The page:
I have coached over 150 executives and leaders in the past eighteen months and several themes have emerged. Some are perennial like impostor syndrome, executive presence and career management. But in addition to those I am seeing a new set of themes emerge. Exhaustion, high (read off-the-charts) levels of stress and feelings of helplessness. Together we have been able to address each with discussion and then action on self care, self awareness and time management / delegation and saying "no".
And it is that last action - learning to say "no" that leaders find most challenging.
You are good at what you do. You have adapted and developed and learned and applied your learnings and insights over your career. And now you have arrived at a point where you have used every trick in your book, applied every technique you have learned, reprioritized, re assigned, begged borrowed and (re) appropriated talent to your team, and it's still not enough.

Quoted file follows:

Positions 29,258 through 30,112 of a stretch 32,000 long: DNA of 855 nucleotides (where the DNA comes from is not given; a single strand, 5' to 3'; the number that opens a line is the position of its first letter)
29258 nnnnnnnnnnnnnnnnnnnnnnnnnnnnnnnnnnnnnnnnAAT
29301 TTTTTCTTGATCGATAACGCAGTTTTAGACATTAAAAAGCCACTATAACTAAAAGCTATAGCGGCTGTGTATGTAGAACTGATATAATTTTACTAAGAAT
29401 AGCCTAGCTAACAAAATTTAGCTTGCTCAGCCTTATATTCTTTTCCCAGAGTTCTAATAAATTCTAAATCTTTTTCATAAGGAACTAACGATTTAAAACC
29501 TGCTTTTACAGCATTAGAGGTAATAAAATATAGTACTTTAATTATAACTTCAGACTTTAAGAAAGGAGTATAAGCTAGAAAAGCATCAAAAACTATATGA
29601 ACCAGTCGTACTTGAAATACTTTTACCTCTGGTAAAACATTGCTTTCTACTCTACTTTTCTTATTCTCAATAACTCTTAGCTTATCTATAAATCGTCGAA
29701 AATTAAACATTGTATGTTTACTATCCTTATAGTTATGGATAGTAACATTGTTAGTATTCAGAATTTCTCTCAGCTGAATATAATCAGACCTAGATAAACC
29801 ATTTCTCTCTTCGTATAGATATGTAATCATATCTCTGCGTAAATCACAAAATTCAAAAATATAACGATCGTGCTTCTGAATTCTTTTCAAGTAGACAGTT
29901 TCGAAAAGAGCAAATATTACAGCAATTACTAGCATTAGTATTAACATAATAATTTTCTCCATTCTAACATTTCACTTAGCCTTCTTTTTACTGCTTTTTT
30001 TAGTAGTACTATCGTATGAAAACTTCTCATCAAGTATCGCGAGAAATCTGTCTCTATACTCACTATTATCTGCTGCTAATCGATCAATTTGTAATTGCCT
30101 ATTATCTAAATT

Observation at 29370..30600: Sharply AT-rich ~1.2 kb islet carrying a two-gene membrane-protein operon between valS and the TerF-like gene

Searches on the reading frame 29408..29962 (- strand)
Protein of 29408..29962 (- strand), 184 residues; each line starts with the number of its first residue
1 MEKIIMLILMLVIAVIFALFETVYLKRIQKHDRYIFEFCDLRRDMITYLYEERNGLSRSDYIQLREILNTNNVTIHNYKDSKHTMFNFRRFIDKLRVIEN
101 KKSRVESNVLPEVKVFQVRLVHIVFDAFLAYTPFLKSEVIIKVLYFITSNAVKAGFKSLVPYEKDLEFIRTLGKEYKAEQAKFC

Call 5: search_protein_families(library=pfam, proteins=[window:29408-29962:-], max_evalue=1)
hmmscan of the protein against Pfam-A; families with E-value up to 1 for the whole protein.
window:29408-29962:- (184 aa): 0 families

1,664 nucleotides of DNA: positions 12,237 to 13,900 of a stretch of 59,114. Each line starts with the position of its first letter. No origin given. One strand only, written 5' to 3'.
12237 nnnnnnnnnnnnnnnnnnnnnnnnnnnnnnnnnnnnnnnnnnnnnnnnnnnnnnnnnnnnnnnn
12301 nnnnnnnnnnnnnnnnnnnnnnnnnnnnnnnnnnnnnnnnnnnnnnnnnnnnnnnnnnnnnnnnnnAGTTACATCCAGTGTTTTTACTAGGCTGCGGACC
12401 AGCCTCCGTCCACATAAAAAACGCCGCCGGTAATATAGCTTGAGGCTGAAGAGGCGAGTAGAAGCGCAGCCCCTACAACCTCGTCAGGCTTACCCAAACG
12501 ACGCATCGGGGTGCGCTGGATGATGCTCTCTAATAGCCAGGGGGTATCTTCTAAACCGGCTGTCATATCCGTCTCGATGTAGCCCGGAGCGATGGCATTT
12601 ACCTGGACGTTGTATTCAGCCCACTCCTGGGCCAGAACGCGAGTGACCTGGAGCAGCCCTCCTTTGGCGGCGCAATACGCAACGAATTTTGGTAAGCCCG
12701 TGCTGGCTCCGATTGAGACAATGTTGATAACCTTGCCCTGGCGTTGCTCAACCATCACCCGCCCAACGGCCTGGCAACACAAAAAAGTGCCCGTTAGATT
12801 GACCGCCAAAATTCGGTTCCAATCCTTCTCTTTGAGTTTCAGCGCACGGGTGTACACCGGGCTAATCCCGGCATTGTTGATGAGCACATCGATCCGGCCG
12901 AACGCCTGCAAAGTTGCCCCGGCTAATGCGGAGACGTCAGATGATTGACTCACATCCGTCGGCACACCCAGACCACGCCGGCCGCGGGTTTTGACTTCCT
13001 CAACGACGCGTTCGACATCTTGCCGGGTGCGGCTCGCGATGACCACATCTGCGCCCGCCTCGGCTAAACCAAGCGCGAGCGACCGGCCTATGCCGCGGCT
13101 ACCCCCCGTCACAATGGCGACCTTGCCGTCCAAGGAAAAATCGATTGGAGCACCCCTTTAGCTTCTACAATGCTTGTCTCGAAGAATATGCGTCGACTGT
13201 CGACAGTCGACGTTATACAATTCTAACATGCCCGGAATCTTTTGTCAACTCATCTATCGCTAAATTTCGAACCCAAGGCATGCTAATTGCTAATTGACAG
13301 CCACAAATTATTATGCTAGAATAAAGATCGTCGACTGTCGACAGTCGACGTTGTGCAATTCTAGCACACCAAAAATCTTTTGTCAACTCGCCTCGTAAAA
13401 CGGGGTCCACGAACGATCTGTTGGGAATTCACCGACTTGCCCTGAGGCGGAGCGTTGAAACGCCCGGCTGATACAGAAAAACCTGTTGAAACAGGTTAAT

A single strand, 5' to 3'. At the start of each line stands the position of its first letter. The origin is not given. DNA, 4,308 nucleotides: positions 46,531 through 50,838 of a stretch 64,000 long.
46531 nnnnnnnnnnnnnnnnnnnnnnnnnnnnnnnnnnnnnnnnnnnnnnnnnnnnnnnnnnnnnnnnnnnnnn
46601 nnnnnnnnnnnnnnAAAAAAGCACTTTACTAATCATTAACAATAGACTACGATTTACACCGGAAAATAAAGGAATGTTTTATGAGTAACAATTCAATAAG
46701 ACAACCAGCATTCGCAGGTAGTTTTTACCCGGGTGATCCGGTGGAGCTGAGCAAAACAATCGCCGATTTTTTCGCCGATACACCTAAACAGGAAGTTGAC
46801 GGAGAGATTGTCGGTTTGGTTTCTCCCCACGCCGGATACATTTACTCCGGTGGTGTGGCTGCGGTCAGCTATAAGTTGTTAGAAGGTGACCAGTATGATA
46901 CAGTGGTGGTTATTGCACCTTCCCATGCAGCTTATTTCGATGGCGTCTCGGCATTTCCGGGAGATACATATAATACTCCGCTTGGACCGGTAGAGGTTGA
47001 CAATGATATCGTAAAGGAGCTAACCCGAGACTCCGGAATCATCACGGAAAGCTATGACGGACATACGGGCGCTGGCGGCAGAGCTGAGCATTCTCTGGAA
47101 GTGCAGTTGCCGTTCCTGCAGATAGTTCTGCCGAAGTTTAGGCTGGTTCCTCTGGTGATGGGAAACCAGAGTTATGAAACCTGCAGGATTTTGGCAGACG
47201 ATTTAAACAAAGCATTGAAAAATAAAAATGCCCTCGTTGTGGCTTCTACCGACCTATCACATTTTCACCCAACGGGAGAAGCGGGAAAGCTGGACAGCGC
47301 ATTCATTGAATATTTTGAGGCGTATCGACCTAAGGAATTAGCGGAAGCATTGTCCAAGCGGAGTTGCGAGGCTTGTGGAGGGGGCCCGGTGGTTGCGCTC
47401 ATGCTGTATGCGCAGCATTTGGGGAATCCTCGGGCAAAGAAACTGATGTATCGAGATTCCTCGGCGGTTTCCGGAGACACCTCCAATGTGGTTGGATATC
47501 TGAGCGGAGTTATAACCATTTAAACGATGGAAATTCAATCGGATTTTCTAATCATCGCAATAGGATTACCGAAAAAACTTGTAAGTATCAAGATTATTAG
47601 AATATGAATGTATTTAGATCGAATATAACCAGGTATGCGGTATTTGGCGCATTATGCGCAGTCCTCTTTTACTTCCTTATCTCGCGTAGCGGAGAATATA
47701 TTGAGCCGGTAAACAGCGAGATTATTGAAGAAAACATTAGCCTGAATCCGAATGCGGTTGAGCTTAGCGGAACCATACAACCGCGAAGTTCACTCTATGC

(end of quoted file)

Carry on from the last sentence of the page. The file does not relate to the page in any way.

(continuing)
And ironically most of us blame ourselves for not being able to cope, we tell ourselves there must be something we are missing, some magic wand, hack or consulting insight that would solve for this situation.
And all too often it is NOT you, it is the expectation (an expectation sometimes that you place on yourself, sometimes that your leaders place on you) that you just keep doing more and more and more. Which isn't sustainable. And that is where the reluctance arises to say, "I can't get all this done with the resources I have."
Unless we say "no" and re contract on what "enough" is, on what "getting your work done" means we will burn ourselves out, and / or lose our relationships with our nearest and dearest.
Literally every leader I have coached on this topic has been able to go back to their manager and have a productive dialog about managing workload. I encourage you to do the same. And if you are feeling this what of your direct reports? Have you checked in with them?